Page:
Damage Caps: Municipal liability shall not exceed $500,000 for claims arising out of a single occurrence or accident. A governmental entity or its employees acting within the scope of employment shall not be liable for punitive damages. K.S.A. § 75-6105.
State Sovereign Immunity And Tort Liability
Tort Claims Act: Kansas Tort Claims Act. K.S.A. §§ 75-6101 – 75-6120 (1979).
Governmental entity liable for negligence unless exception in Act. Harris v. Werholtz, 260 P.3d 101 (Kan. Ct. App. 2011).
Notice Deadlines: None.
ne case stretched the 120 day notice requirement for claims against municipalities to also apply for claims against the State. Christopher v. State ex rel. Kansas Juvenile Justice Auth., 143 P.3d 685 (2006).
Claims/Actions Allowed: Governmental entities shall be liable for damages caused by a negligent act or omission of any of its employees while acting within the scope of employment under circumstances where a private person, would be liable. K.S.A. § 75-6103.
Comments/Exceptions: No liability for:
(1) legislative functions;
(2) judicial functions;
(3) failure to enforce a law;
(4) failure to exercise or perform a discretionary function or duty on the part of a governmental entity or employee.
See K.S.A. § 75-6104 for more exceptions.
“Discretionary function” means more than use of judgment. Must involve element of policy formation.
Clark v. Thomas, 505 F.Supp.2d 884 (D. Kan. 2007).
Damage Caps: State’s liability shall not exceed $500,000 for claims arising out of a single occurrence or accident. A governmental entity or its employees acting within the scope of employment shall not be liable for punitive damages. K.S.A. § 75-6105.
General Tort Laws/Statutes
The anti-indemnity statute limits statutory indemnity to contractually-required additional insured coverage as well as to indemnity. Statute voids contractual requirements in public and private projects to indemnify or provide liability coverage to another person as an additional insured for that person’s own negligence, acts or omissions. There are six exceptions. Kansas Stat. § 16-1803 (private) and § 16-1903 (public) nullify contract clauses that waive subrogation rights for losses covered by liability or workers’ compensation insurance with certain exceptions.
Pure Several Liability. Each defendant only liable for its percentage of damages awarded. K.S.A. § 60-258a; Albertson v. Volkswagenwerk Aktiengesellschaft, 634 P.2d 1127 (Kan. 1981).
The “one-action rule” requires that all parties must have their fault determined in a single trial. All liable parties are joined in one action. No party is liable for the fault of others, so “the equitable need for contribution vanished,” and the Kansas Supreme Court abolished it. Teepak, Inc. v. Learned, 699 P.2d 35 (Kan. 1985). Defendant in comparative negligence action cannot settle claim on behalf of party or parties against whom plaintiff has not sought recovery and then seek contribution from those parties in proportion to percentage of causal negligence attributable to them. Ellis v. Union Pac. R. Co., 643 P.2d 158 (Kan. 1982).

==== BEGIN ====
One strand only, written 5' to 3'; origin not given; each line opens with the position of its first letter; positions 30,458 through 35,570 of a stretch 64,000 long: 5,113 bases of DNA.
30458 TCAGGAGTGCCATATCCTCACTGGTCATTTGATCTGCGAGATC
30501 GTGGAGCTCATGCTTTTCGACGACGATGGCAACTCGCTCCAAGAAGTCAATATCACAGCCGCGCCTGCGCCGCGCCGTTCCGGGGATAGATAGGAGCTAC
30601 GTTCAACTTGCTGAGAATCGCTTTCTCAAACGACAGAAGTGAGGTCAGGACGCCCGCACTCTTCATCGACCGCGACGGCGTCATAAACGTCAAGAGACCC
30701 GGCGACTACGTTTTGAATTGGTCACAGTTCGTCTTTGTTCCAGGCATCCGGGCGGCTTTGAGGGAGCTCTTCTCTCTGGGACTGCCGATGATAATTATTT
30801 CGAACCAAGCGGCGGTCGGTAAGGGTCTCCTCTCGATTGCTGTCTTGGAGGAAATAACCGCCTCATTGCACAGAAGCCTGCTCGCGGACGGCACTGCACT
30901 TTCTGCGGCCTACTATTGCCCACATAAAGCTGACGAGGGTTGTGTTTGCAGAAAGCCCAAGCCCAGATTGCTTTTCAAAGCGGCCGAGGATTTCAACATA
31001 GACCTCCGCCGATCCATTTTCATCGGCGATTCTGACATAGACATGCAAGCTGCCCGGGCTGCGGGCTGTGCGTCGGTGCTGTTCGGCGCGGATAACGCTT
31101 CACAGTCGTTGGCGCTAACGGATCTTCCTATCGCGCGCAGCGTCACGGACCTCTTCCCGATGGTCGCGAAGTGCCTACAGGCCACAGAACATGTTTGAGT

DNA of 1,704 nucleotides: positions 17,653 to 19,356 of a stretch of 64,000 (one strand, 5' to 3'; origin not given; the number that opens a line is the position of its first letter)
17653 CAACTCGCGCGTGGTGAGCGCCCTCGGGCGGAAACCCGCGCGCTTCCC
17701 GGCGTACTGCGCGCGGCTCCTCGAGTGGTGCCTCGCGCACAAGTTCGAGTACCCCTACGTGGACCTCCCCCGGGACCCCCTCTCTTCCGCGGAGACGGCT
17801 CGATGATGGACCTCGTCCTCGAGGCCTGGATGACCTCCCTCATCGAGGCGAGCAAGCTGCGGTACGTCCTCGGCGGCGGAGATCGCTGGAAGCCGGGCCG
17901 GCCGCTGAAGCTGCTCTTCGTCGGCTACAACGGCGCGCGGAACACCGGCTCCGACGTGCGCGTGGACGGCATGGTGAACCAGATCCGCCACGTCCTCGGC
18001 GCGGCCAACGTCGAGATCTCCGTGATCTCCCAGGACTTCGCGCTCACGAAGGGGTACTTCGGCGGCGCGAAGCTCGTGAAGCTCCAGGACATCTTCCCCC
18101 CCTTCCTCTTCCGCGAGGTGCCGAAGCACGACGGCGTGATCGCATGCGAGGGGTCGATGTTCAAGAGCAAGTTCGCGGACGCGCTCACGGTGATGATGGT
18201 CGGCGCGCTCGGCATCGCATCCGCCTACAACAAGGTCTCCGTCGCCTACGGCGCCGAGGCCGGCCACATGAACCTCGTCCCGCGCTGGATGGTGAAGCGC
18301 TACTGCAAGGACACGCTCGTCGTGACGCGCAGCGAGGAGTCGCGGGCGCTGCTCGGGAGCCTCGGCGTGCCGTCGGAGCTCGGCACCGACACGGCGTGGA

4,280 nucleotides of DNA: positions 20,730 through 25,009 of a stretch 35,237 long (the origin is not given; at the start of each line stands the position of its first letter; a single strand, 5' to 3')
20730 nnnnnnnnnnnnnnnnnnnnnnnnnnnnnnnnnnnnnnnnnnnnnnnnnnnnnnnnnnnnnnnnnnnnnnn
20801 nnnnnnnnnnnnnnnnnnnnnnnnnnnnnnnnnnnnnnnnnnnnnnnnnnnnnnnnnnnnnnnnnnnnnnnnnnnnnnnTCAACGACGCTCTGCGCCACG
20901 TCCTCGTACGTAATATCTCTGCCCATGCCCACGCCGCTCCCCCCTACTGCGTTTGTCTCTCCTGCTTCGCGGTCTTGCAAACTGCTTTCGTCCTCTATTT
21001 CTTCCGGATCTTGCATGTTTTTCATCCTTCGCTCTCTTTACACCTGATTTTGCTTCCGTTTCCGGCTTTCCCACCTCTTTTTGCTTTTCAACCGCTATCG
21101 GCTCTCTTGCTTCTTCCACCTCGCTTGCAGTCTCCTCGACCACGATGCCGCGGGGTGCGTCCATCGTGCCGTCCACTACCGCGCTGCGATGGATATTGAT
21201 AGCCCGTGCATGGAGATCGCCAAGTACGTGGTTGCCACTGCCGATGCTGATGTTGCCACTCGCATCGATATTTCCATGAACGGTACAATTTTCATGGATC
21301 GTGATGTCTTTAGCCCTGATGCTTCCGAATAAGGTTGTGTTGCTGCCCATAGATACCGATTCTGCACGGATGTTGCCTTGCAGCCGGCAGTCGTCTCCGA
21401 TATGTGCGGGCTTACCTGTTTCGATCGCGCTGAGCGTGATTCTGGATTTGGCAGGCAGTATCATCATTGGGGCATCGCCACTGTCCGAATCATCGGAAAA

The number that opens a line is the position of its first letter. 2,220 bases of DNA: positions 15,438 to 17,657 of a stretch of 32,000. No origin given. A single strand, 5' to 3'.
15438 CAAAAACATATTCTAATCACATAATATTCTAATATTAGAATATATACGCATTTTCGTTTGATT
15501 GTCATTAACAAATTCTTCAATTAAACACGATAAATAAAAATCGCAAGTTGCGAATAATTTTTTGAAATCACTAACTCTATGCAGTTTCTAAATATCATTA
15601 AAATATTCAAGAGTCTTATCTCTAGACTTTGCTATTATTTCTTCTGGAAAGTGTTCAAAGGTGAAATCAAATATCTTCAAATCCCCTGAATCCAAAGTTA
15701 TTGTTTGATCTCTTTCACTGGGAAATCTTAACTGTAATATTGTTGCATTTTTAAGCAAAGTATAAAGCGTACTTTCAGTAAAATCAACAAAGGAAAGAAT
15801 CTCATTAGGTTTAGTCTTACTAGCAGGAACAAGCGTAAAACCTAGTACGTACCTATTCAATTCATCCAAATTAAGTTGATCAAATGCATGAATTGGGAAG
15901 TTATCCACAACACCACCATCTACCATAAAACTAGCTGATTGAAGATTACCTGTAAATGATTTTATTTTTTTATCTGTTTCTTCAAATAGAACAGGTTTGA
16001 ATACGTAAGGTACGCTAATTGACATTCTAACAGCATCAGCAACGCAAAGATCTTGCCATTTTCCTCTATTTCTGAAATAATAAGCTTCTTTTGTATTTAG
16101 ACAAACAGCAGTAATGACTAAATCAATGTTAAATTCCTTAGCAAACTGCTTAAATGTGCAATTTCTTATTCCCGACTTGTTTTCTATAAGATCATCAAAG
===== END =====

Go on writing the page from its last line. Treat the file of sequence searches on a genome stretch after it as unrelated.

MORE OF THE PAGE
“Comparative implied indemnity,” is generally not recognized. Kansas does not generally recognize post-settlement contribution claims. Dodge City Implement, Inc. v. Board of County Comm’rs, 205 P.3d 1285 (Kan. 2009). However, under the doctrines of strict liability and implied warranty, a party in the chain of a product’s distribution may seek contribution from other such parties. Id. The court will bar any lawsuit by a joint tortfeasor against another tortfeasor if (1) an injured party has previously sued one tortfeasor, but not others; (2) that tortfeasor has settled with the injured party; (3) the injured party has given a full release of all claims held by it, and (4) the settling tortfeasor claims the other tortfeasors caused all or part of the injured party’s damages. Id. Claims are subject to a two-year statute of limitations, running from the date when the party seeking contribution knew of facts giving rise to a potential contribution claim. Med James, Inc. v. Barnes, 61 P.3d 86 (Kan. App. 2003) (applying Kan. Stat. Ann. § 60-513).
Possible claim for “implied contract of indemnity” or “implied contractual indemnity.” Kansas recognizes three types of indemnity claims: (1) express contractual indemnity; (2) implied contractual indemnity; and (3) comparative implied indemnity. Express contractual indemnity arises where there is a contract of indemnity, such as a hold harmless agreement. Implied contractual indemnity arises when one is compelled to pay what another party ought to pay; generally, when a party without fault is made to pay for a tortious act of another and seeks indemnity from the party at fault. Schaefer v. Horizon Building Corp., 985 P.2d 723 (Kan. App. 1999). It is usually used in cases involving an employer/employee relationship or principal/agent relationship.
The statute of limitations period for implied indemnity claim is three (3) years from the date of payment. Med James, Inc. v. Barnes, 61 P.3d 86 (Kan. App. 2003) (applying Kan. Stat. Ann. § 60-513).
Dog Bite Laws
Dog owner will be liable if it is found that they had knowledge of the dog’s vicious propensities, or if they acted negligently. Mercer v. Fritts, 9 Kan. App.2d 232, 676 P.2d 150 (Kan. 1984); Restatement (Second) of Torts § 518.
Henkel was a “dog fright” case in which the plaintiff was frightened by a pesky pup while riding his bike, and fell, suffering injuries. The court did not focus on the “vicious propensity” standard that would be applicable to a “dog bite” case, but rather applied a more general foreseeability standard (defendants knew the dog had frightened people several times before). The court affirmed a jury award in favor of the plaintiff. Henkel v. Jordan, 644 P.2d 1348 (Kan. App. 1982).
Economic Loss Doctrine